Although they appear to have become less fashionable in recent years, I believe trusts are still one of the most effective methods of reducing one’s exposure to inheritance tax. Not only can the gift reduce exposure at the time, it also allows assets to grow in value outside of the estate.
What is a trust?
A trust is a legal agreement whereby a settlor transfers assets into the hands of trustees to manage on behalf of the beneficiary/beneficiaries. The key roles in a trust are:
Settlor: original owner of the assets who gifts them into trust.
Trustee: the legal owner of the assets once they are in trust. Usually a trust would have three to four trustees. The trustees have the same powers over the asset as a person would. The trustees have an obligation to maintain accurate records and ensure the assets in the trust are distributed as per the wishes of the settlor.
Beneficiary: the person or persons who benefit from the assets. The beneficiary might be too young or be incapable of owning the trust assets outright, or in a position where the trust assets are vulnerable to outside influences (divorce, bankruptcy for example).
Why use a trust?
Trusts are very useful vehicles to pass on assets which might otherwise continue to grow and be subject to inheritance tax in one’s estate. Once you transfer assets into a trust, they no longer belong to you provided certain criteria are met. Chief among these criteria would include the Settlor being unable to benefit from the trust assets after they are settled.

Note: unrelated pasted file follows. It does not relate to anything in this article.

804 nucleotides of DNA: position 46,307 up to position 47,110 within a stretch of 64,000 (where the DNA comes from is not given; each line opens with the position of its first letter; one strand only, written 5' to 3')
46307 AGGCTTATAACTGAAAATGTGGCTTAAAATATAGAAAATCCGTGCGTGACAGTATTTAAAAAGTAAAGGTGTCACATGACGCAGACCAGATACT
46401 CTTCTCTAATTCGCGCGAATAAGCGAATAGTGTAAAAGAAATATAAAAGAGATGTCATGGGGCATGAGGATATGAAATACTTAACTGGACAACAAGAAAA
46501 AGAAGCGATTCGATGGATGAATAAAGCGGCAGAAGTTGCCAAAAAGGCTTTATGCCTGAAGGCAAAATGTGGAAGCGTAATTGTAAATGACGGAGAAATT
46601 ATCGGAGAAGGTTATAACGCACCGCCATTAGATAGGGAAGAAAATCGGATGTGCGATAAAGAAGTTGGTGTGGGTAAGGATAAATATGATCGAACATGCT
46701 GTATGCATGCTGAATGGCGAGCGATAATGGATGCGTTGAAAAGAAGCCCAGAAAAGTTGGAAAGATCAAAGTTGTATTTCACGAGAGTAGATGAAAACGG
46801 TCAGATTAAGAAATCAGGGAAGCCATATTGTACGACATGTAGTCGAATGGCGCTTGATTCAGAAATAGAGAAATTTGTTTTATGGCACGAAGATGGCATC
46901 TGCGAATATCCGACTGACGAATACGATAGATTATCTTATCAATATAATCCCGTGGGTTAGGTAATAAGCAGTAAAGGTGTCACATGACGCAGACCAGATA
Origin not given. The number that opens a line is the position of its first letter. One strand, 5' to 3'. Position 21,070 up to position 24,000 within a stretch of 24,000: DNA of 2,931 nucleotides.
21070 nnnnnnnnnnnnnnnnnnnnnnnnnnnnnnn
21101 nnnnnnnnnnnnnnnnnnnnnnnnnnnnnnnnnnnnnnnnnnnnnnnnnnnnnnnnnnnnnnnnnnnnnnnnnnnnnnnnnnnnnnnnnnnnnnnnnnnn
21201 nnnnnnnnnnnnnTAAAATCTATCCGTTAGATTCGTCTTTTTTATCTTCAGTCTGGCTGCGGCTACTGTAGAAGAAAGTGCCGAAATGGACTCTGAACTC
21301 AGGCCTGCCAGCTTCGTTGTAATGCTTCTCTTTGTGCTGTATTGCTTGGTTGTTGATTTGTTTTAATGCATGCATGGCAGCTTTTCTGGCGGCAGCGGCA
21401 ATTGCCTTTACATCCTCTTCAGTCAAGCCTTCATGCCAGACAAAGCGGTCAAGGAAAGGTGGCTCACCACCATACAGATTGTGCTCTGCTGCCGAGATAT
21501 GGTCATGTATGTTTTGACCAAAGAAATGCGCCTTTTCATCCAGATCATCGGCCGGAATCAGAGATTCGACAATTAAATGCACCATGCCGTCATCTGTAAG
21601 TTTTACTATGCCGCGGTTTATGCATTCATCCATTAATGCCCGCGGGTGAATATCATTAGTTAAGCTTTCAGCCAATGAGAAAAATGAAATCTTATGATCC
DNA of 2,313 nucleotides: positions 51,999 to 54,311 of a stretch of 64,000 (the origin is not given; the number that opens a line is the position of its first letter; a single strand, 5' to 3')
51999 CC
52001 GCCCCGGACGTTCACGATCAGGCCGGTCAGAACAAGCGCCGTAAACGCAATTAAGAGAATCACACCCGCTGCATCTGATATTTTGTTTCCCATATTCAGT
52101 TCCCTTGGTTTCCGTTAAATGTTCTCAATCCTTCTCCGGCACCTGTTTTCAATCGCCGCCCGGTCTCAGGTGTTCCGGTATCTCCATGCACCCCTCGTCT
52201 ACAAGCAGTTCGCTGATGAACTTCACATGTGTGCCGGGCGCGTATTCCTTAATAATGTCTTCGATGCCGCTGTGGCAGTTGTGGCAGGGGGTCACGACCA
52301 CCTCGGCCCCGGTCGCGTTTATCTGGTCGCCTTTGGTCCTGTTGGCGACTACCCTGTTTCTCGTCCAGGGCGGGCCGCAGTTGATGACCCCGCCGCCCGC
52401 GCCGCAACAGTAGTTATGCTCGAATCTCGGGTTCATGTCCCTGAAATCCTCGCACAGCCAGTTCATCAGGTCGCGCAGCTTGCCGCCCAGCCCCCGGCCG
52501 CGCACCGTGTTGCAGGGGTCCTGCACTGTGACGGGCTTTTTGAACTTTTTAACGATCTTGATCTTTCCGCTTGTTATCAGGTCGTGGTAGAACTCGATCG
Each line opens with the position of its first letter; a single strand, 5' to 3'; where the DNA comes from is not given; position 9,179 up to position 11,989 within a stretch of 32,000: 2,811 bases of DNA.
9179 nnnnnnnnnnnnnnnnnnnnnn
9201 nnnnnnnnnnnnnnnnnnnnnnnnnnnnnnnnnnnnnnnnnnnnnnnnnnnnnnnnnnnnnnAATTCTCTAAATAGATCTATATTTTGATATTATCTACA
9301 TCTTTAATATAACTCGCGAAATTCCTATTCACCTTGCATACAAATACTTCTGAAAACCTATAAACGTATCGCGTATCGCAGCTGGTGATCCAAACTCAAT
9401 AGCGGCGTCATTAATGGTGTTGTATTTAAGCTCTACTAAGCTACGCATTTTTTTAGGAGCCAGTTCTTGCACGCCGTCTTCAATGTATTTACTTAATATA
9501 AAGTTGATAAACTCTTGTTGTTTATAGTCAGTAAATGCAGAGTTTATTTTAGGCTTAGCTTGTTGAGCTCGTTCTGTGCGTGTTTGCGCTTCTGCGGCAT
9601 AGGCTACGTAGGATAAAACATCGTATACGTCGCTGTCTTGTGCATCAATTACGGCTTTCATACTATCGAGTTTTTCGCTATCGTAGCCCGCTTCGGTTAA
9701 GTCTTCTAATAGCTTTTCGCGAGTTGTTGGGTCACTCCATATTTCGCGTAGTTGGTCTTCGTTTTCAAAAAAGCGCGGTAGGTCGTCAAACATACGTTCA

By transferring assets into trust, the Settlor is utilising some or all of their available nil rate band (currently £325,000). Relevant transfers over this amount would be chargeable to inheritance tax at the lifetime rate of 20% however, should the donor survive 7 years from the gift, the nil rate band resets and is available once again on the estate. Therefore, in 7 years, a gift into trust can represent an inheritance tax saving of £130,000.
Sometimes a more attractive purpose of a trust isn’t even financial at all but can be a method of transferring the benefit of assets to future generation whilst maintaining control of said asset. This could be where the beneficiary is vulnerable for any reason be it due to age or disability, or where said beneficiary might be susceptible to losing assets to outside influence such as divorce or bankruptcy. This is because the legal responsibility to the trust assets lies with the trustees, not the beneficiary.
The settlor can instruct, via the deed, or advise, via a letter of wishes, the trustees to distribute the assets as and when the trustees feel beneficiaries are responsible enough to hold the funds outright. It might be this never happens and the trust is held for future generations or, ultimately, a charity. Once again, the flexibility with trusts allows for considerable control over the assets.
What types of trust are there?
There are several types of trust, however the most common types are life interest or discretionary. The main difference between the two lies in the way in which beneficiaries are entitled to income:
Life Interest - Beneficiaries will have a right to income in a share as it occurs.
Discretionary - Beneficiaries have no right to income, the trustees will decide on the level of distributions each year.
The flexibility of a trust means that they can be a mixture of the above dependent on the beneficiary. Furthermore they could begin as one type and migrate to the other when beneficiaries are of an age, as advised in the trust deed.
Considering a Trust? Contact Us Today
If you believe a trust might be right for you, please do not hesitate to contact me using the details below.